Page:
6 Mar - RNAO’s continuing media profile: The February reportgo here.

6 Mar - Communication during a Pandemic: How we can endure the pandemic togethergo here.

6 Mar - Webinar: Understanding wellness in Indigenous wisdom traditions for caregiversgo here.

27 Feb - RNAO celebrates Black History Month 2021go here.

27 Feb - RNAO’s 21st annual Queen’s Park Day goes virtualgo here.

27 Feb - RNAO’s NP Task Force releases groundbreaking report – Vision for Tomorrowgo here.

20 Feb - Are you struggling with substance use and/or mental illness?go here.

20 Feb - RNAO hears about COVID-19: A heart-to-heart dialogue for nursesgo here.

20 Feb - With new variants growing, concerns mount about the premature lifting of restrictionsgo here.

18 Feb - Anti-Black racism and discrimination in nursing: The power of mentorship in nursing educationgo here.

13 Feb - RNAO’s letter to the premier on the vaccine rollout and the current contextgo here.

6 Feb - Use community care providers to ramp up vaccinations!go here.

6 Feb - RNAO’s continuing media profile: The January reportgo here.

30 Jan - The PrOTCT plan for nurses: Counseling vaccine hesitant patients & colleaguesgo here.

30 Jan - Please sign action alert urging Premier Ford to suffocate COVID-19, NOW!go here.

23 Jan - Mitigating the spread in Toronto shelter settingsgo here.

23 Jan - Home care nurses are #ReadyToVaccinatego here.

23 Jan - Hurtful comments about law enforcementgo here.

15 Jan - The escalating catastrophe of the COVID-19 second wave in Ontariogo here.

15 Jan - Progress in vaccine distribution: Updates, issues and concernsgo here.

8 Jan - RNAO raises its voice in the media: Media coverage in December 2020go here.

8 Jan - A practicum experience at RNAOgo here.

8 Jan - RNCareers: Help during the holidays and help for next phases of this pandemicgo here.

29 Dec - Public health nurses in schoolsgo here.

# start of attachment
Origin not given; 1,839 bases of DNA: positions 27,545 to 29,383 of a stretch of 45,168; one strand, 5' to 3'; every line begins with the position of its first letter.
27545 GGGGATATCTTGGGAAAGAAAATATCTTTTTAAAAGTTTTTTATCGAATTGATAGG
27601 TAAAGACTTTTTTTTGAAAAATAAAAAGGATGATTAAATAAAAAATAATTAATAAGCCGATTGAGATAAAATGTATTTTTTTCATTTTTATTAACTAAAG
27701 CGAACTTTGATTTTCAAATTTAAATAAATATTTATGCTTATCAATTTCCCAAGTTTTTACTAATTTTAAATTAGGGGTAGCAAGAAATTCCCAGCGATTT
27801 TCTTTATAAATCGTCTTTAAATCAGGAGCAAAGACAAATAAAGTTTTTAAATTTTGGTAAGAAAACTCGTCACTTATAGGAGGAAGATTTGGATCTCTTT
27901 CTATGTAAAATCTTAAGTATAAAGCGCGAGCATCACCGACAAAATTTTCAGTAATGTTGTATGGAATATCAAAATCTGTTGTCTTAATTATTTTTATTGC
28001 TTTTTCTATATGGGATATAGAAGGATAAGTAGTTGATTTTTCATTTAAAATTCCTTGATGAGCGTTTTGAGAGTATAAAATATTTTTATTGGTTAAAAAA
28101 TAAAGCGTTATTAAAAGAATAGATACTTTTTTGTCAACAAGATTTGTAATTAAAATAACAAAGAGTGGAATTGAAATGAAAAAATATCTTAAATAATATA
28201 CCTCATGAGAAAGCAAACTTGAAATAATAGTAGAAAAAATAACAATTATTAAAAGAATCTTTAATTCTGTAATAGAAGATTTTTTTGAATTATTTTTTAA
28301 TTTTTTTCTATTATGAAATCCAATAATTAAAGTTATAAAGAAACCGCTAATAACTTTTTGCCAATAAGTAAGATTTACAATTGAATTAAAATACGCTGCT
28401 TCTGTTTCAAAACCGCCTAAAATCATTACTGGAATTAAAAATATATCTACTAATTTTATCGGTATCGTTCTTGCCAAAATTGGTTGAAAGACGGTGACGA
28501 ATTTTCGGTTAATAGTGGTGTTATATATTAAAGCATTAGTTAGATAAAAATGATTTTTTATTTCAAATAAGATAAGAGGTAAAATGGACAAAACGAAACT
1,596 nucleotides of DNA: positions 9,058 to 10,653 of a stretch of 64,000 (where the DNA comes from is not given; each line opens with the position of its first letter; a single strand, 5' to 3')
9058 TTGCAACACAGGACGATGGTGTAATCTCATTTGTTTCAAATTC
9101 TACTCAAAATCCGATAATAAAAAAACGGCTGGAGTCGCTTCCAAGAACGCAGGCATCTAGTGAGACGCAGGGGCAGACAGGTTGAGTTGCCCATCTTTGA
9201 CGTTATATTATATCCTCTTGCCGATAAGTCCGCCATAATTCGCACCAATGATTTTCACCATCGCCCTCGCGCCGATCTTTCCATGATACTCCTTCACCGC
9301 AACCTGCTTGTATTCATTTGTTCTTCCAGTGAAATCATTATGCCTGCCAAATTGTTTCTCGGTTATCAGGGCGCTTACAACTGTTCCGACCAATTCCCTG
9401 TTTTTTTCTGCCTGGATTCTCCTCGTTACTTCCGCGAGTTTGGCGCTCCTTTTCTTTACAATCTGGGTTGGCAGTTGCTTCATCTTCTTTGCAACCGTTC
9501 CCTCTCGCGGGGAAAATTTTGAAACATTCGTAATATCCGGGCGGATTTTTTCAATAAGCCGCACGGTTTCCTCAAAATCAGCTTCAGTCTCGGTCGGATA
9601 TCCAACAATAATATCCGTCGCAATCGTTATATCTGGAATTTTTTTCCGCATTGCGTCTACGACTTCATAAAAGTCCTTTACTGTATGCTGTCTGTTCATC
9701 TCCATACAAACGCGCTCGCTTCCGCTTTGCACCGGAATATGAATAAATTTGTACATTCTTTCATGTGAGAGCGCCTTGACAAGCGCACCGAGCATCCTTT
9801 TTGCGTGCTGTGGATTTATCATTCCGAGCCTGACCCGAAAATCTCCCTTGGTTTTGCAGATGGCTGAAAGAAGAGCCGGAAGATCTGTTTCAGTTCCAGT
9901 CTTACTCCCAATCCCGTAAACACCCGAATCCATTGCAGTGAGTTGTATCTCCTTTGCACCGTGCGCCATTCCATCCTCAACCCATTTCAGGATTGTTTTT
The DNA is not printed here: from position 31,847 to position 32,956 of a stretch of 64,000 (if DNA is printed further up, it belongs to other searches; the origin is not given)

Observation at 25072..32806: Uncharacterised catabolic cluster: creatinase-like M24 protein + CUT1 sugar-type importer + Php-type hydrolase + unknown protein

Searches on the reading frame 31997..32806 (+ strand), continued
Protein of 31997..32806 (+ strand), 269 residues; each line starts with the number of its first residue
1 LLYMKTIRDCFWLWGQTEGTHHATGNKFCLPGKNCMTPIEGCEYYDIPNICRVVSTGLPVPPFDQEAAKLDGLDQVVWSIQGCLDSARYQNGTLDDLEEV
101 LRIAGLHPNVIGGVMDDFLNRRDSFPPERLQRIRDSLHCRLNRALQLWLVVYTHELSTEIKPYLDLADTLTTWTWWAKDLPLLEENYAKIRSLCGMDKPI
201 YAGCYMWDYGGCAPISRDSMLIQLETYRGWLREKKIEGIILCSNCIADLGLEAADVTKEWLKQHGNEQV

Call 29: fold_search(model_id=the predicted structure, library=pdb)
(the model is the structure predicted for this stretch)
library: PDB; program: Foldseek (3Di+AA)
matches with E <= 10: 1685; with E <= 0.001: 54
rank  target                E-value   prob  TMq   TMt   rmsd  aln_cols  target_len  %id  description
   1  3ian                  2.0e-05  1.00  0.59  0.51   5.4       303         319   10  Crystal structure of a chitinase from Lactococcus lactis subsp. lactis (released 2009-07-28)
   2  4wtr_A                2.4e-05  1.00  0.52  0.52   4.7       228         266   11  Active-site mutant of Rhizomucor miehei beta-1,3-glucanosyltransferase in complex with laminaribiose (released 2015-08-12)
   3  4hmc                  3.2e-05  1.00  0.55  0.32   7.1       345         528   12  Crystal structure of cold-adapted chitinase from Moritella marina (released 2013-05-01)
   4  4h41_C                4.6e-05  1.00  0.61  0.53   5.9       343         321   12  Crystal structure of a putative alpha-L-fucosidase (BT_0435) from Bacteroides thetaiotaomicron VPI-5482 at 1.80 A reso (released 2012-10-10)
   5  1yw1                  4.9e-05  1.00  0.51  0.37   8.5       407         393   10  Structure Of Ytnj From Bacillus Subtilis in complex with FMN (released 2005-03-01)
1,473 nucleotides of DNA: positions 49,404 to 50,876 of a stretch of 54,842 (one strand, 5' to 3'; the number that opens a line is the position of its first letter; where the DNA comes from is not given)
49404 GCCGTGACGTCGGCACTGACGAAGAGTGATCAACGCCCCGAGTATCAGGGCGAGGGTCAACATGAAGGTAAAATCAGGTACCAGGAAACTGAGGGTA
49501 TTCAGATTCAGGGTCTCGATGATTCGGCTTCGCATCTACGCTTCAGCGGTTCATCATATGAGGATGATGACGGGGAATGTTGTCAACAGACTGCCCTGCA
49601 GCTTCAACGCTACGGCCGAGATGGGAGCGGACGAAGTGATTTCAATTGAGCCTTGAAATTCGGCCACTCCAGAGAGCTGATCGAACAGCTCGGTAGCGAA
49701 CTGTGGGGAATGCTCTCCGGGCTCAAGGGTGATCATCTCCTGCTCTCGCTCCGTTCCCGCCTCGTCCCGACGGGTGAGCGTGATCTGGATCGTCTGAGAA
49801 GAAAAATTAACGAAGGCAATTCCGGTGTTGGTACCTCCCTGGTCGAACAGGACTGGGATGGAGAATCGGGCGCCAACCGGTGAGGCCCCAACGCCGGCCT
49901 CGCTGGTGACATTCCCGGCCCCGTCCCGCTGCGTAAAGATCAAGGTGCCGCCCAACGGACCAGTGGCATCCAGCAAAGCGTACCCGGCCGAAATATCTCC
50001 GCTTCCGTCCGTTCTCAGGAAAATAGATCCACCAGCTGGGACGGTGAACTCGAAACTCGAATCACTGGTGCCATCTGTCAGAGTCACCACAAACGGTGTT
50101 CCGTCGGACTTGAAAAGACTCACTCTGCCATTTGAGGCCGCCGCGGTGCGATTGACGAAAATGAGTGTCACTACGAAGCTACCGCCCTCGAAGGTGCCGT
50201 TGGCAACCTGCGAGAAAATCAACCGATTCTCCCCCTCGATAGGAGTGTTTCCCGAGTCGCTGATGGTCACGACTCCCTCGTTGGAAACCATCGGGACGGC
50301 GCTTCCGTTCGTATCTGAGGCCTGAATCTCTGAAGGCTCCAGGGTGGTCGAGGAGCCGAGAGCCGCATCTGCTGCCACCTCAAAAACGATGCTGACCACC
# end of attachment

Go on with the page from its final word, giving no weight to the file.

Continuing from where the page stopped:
29 Dec - Government failing Ontarians as virus runs rampant and endangers livesgo here.

29 Dec - We need your help in addressing urgent staffing needs in health facilitiesgo here.

29 Dec - Best wishes for the holidaygo here.

18 Dec - Providing compassionate nursing care in an age of artificial intelligencego here.

18 Dec - RNAO continues to express grave concern regarding the second wavego here.

18 Dec - Long-term care staffing plan lacks urgency and legislated actiongo here.

11 Dec - RNAO gravely concerned about the second pandemic wavego here.

11 Dec - Health organizations plead for Ontarians to celebrate holiday season safelygo here.

4 Dec - Continuing the conversation: Mobilizing collective action for LTC reformgo here.

4 Dec - Nurses urge dedicated funding for infection prevention and control in LTCgo here.

We have posted earlier ones in my blog here. I invite you to take a look.

 

Information Resources

Public Health Ontario maintains an excellent resource site on materials on COVID-19. This is an essential resource for Ontario health providers. 

Ontario’s health provider website is updated regularly with useful resources.

Ontario’s public website on the COVID-19 is there to inform the general public – encourage your family and friends to access this public website. The WHO has provided an excellent link for you to share with members of the public here.

Please promote the use of Ontario’s COVID-19 self-assessment tool: It also has a guide where to seek care, if necessary. Its use will provide the province with real-time data on the number and geography of users who are told to seek care, self-isolate or to monitor for symptoms. Data will inform Ontario's ongoing response to keep individuals and families safe.

Health Canada's website provides the best information capturing all of Canada. It contains an outbreak update, Canada's response to the virus, travel advice, symptoms and treatment, and resources for health professionals.

The World Health Organization plays a central role in addressing the COVID-19 pandemic. See here and here.

You can find up-to-date global numbers in Coronavirus COVID-19 Global Cases by Johns Hopkins CSSE.